Having good organisational skills can help you reduce stress and anxiety, ensure finalisation of work and accomplishment. Undoubtedly, it is one of the most important skills that an employer looks for in an employee. Fortunately, these skills can be learned and developed by working through a strategy and by having self-discipline. It is important to acknowledge that organising work and doing work are two different things. Organisational skills are especially important for intrapreneurs, as they can boost their confidence, maturity within the organisation, and engagement in the rapidly evolving organisations.
This article will examine a number of points on organisational skills, and examples of how they can be used, both in work environments and for personal matters.
What are organisational skills?
When talking about organisational skills, we mean the capacity that someone has that can help them plan, order and prioritise tasks in their work and everyday life. Employees with organisational skills have excellent communication skills, analytical thinking and time management skills.
What are some examples of organisational skills?
Organisational skills can include:
Collaboration / teamwork:
Collaboration in the workplace can mean individuals working together or with their managers to achieve the team’s goal. It can also mean that various people from different levels or parts of the business/organisation are working together to achieve a bigger goal or result. Teamwork and collaboration skills also include other types of skills such as conflict management, listening, reliability, and respectfulness.
Delegation skills are important for the continuity of work. Managers need to be able to trust subordinates with responsibilities, but also to know which work to delegate to whom. Usually, managers know how to carry out the tasks needed to complete work; however, they should not do every task, as team members should be able to do those tasks, but also for the managers to avoid overwhelming their own schedule.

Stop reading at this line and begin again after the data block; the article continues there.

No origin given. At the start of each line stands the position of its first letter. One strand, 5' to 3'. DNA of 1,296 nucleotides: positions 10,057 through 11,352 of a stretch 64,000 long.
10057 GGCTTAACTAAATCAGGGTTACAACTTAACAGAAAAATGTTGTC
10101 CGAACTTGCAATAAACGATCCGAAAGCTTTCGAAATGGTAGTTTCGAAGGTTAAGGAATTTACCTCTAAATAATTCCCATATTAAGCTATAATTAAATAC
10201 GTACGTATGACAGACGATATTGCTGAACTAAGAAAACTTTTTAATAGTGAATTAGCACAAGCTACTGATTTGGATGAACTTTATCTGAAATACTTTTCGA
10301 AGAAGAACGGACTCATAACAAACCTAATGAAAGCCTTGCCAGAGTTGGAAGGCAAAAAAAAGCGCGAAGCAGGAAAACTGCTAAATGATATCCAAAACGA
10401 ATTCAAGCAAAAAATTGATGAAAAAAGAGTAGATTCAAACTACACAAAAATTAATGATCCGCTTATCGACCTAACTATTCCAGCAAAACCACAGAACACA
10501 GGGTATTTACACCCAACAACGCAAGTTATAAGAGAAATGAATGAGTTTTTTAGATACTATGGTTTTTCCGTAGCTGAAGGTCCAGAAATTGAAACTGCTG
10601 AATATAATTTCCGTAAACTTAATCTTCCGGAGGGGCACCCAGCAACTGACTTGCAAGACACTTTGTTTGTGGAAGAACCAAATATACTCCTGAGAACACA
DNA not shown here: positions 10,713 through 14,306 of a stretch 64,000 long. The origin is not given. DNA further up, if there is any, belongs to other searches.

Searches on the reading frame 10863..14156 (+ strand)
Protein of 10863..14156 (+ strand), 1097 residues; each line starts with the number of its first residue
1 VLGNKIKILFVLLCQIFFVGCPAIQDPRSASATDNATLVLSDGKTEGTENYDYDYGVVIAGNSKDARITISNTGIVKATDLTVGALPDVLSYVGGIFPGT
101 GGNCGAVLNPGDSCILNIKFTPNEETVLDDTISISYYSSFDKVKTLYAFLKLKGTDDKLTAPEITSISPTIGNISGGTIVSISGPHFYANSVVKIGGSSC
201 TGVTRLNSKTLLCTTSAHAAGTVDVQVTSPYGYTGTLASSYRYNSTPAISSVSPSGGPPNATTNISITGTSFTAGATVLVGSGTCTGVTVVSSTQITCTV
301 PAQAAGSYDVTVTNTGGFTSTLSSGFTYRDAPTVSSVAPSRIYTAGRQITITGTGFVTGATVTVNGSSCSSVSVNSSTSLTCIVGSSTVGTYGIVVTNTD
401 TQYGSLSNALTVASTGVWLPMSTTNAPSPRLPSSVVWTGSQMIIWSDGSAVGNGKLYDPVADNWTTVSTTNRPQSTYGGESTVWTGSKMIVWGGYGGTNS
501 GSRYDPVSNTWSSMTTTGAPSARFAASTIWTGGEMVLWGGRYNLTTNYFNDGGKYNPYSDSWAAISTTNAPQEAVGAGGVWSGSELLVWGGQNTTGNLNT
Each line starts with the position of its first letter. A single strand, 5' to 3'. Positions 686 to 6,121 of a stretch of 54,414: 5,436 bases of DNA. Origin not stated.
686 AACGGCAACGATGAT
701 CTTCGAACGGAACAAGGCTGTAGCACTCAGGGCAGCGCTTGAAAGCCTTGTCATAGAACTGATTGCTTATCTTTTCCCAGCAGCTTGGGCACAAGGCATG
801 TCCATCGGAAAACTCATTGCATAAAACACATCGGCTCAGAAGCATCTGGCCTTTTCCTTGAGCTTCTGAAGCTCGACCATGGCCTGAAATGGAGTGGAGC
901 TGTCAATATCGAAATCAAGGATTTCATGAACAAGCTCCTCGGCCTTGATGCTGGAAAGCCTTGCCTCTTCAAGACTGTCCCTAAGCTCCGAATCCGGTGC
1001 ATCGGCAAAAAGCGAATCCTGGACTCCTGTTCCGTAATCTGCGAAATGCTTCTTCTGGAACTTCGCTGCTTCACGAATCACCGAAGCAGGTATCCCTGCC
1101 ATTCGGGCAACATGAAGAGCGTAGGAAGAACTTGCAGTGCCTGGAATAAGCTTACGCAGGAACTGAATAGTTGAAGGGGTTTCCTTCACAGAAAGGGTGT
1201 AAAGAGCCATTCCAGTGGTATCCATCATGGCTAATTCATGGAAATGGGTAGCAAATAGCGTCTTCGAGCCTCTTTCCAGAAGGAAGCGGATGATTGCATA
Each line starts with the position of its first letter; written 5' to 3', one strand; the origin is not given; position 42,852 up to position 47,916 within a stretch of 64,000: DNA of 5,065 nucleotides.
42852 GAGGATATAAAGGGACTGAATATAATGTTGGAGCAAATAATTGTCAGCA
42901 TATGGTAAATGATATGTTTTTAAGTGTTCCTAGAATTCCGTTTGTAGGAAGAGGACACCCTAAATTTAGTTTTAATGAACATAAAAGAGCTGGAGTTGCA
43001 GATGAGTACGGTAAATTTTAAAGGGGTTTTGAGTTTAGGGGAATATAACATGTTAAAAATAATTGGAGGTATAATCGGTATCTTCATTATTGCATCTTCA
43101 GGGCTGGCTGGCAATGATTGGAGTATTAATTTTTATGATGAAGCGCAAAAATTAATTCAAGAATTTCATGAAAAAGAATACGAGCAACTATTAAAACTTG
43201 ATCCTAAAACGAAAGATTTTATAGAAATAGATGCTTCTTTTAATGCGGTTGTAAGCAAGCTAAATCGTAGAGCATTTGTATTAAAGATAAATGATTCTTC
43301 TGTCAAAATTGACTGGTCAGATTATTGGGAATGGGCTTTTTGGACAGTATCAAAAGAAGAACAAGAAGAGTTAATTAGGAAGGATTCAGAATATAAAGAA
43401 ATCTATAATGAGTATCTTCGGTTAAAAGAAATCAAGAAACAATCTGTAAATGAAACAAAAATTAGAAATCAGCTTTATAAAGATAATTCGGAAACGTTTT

Time management indicates working efficiently while making good use of the time available. It also entails planning, assigning priorities, decision making, and delegating. Always complete the most important and urgent tasks before moving forward with other less important tasks.
Working under pressure
The ability to work under pressure relates to how you respond when put under pressure, which could be defined as “the stress or urgency demanding attention” of matters at work, which could cause a burden of physical or mental distress. Unexpected situations and unprecedented circumstances may require you to make a quick decision.
Merriam Webster dictionary: https://www.merriam-webster.com/dictionary/pressure
Often, the pressure involves dealing with constraints which are usually outside of your control, which may include time, level of difficulty, having insufficient knowledge, unforeseen changes of problems etc.
Employers value the ability to work under pressure, as changes are likely to happen in business, and the ability to respond while being effective is crucial in those situations. It is important not to panic and to take steps to improve the situation.
A checklist to help you organise:
If you find yourself spending more time organising your work than you are on the work itself, take a step back and think again. Here are five everyday strategies worth trying, that will help you organise without stress:
- Celebrate small wins: This could mean treating yourself to a cup of coffee, when you complete a small report.
- Use one calendar: Avoid using different calendars or records, as this would make it harder to keep up with everything.
- Schedule small tasks: Small tasks will help you with the bigger ones. For example, make your weekly to-do list.
 Merriam Webster dictionary: https://www.merriam-webster.com/dictionary/pressure